UK wages rise at fastest pace in 11 years
Wages in the UK rose at the fastest rate in 11 years in the second quarter of 2019, at 3.9%, despite Brexit woes.
The BBC had the news:
Wage growth in the UK picked up to 3.9% in the year to June, the highest rate for 11 years, according to the Office for National Statistics (ONS).
However, the unemployment rate from April to June showed a slight rise.
The employment rate was estimated at 76.1%, the joint highest since comparative records began in 1971.
ONS deputy head of labour market statistics Matt Hughes said that most of the growth this year was because more women were in employment.
Figures released last week showed the economy shrank 0.2% in the second quarter, the first contraction since 2012.
Bloomberg’s Jill Ward and Lucy Meakin noted overall employment also grew:
U.K. wages rose at their fastest pace in 11 years in the three months through June and employment climbed to a record high.
Basic earnings growth is now close to 4%, far above inflation and good news for consumers. The figures were bolstered by increases for National Health Service staff and a higher minimum wage introduced in April.
The headline figures point to ongoing strength in the labor market, with employment growth far outstripping economists’ forecasts. However, there were some signs of the Brexit jitters weighing on the wider economy, with vacancies falling to their lowest level since early 2018. Productivity also slumped from a year earlier, its fourth straight decline.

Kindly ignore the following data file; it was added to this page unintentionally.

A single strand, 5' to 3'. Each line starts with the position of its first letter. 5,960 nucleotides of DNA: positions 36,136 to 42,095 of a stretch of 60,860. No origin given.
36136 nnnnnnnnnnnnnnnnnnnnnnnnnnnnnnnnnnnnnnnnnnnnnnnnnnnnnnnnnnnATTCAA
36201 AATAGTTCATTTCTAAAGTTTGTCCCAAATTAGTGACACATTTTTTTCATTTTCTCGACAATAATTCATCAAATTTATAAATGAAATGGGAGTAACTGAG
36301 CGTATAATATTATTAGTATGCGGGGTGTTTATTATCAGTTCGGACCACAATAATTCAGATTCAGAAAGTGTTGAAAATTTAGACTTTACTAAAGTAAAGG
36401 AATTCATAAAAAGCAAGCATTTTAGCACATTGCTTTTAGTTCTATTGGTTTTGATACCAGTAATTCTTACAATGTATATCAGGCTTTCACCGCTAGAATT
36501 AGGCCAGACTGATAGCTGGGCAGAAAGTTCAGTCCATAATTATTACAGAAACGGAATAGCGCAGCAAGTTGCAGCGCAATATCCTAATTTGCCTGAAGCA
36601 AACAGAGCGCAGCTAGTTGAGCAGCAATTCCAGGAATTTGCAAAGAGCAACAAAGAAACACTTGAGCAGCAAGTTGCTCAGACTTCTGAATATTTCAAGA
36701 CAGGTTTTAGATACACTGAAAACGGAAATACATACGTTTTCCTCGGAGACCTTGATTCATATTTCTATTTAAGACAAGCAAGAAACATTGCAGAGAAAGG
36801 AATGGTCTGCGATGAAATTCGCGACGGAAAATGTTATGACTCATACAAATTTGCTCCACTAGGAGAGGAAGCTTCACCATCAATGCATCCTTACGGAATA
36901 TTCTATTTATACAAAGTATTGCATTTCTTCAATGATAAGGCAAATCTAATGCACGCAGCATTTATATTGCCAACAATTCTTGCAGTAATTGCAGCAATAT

“This is far from a perfect jobs report. Employer caution is limiting the supply of new vacancies, yet stiff competition for recruits is still driving up wages,” said Pawel Adrjan, U.K. economist at the global job site Indeed. “Given the wider slowdown in the economy, the labor market is holding up surprisingly well,” he said.
The Guardian’s Richard Partington reported some details:
The ONS said about 115,000 more people found a job between April and June, when Theresa May extended the Brexit deadline until October, pushing up the number of people in work to a record of just over 32.8 million.
Unemployment rose slightly from 3.8% to 3.9%, but remains at tits lowest level since the mid-1970s.
The UK labour market has proven unexpectedly resilient since the Brexit vote three years ago, even as economic growth has slowed. GDP declined in the second quarter for the first time since 2012, raising the spectre of a recession before the UK’s scheduled departure from the EU on 31 October.
Some economists believe businesses have continued to hire workers to meet customer demand as they put costlier investments such as new technology, buildings and plant equipment on hold because of the uncertainty over Brexit. The British labour market is highly flexible, meaning workers are easier to hire and fire if the economic situation rapidly changes.